The game does a pretty good job of making each of the first few dungeons have a different feel, but about 2/3 of the way through the recycling of enemies and the sameness got to be a bit too much and I've decided to table it for now. I definitely enjoyed my time with the game, and although it's basic as far as RPGs go, I was surprised at how fond I became of it despite its lack of a story or characters. It's a testament to the developers' design that the polish (including the music) and charm of the game makes this a decent time-waster, and one of the better games I've played during the first six months of this year.

Catch these The Denpa Men: They Came By Wave links:
- Awesome trailer. That trailer reminds me a lot of the similarly awesome trailer for the game Muscle March.
- Entry at Wikipedia
- QR codes on official site

Zen Pinball 2 was one of the earliest games I downloaded for my Wii U, helped in part because it provided free timed trials of every table. Since I'm a Marvel fan in general, picking up the "Vengeance and Virtue" 4-table set was a fairly obvious choice, mostly because it included an X-Men table. The Ghost Rider table feels kind of basic, but the Thor and Moon Knight (whoever that is) tables are pretty fun. But I don't really know those comics and since I wasn't getting any of those other references I pretty quickly went back to the X-Men table which uses the IP quite well. The table has tons of fun nods to the long history of the X-Men, such as a mission centered around the Phoenix and "appearances" by long-time series villains such as Mystique, The Blob, and Juggernaut (and Magneto, of course).

The X-Men table is pretty complex, and activating missions range from fairly easy to fairly complicated. Although missions kick things up a notch, activating (and at times completing) them can be pretty tedious (in particular, spelling out "UNITE" over and over again by hitting the same ramp again and again gets boring fast). The graphics are very good and there's a wide range of camera angles that you can set; the ball physics work pretty well; the voice acting is quite good; and the animations make the game nicely distinct from realistic pinball games. The game has two flippers at the top of the screen as well as the bottom screen which makes the game much more of a challenge, but also helps keep things more interesting. The upper flippers are positioned in such a way that even with the variety of camera angles it's a bit difficult to find one that's completely satisfying, but that's a minor gripe.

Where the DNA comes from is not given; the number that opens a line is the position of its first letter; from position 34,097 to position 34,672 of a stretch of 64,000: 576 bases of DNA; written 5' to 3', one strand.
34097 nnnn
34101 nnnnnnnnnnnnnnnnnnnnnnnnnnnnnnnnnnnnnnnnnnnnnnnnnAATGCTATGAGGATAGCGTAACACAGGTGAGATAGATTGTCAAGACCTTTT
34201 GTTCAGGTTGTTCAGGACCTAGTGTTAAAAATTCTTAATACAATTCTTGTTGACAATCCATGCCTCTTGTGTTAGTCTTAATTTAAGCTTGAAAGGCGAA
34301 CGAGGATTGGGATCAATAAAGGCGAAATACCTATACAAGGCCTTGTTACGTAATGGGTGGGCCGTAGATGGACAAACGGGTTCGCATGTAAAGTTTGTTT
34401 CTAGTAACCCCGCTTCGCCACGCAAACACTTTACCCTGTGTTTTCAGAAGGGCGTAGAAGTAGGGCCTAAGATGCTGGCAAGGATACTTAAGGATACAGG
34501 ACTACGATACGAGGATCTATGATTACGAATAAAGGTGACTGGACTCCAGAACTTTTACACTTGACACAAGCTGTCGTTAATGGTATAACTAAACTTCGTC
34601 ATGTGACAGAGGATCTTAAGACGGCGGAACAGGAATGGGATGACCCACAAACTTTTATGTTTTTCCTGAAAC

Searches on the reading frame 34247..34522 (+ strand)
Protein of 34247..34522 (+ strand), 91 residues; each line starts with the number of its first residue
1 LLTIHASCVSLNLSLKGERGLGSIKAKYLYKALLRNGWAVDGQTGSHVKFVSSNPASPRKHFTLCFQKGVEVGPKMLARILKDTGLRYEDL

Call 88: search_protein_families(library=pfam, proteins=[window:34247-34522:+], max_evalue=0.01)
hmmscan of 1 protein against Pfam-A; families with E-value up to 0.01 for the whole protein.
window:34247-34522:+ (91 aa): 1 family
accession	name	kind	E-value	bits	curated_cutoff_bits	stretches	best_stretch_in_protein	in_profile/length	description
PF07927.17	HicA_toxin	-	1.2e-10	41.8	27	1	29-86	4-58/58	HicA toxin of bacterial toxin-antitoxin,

All in all this is definitely a polished package, and although I obsessively played the X-Men table for hours on end (and strained my hands in the process), even when I learned the ins and outs of the table I still found it to be a bit tedious and I'm guessing it's probably not as fun overall as some of the others in this set. I don't know when I'll dust this off again, but I'll probably review the other individual tables separately when I get around to spending more time with them.

Unite these Zen Pinball 2 links:
- There's an in-game guide to the X-Men table, but here's a comprehensive guide from the official site
- Miiverse Community
- Review at NintendoLife
- Official site for the Marvel pinball games
- Entry on Wikipedia
- Page on official Nintendo site

In lieu of a review this week, I thought I'd just post about some miscellaneous merch that I've bought over the years that I highly recommend. First up is this 62x90 inch Mario blanket.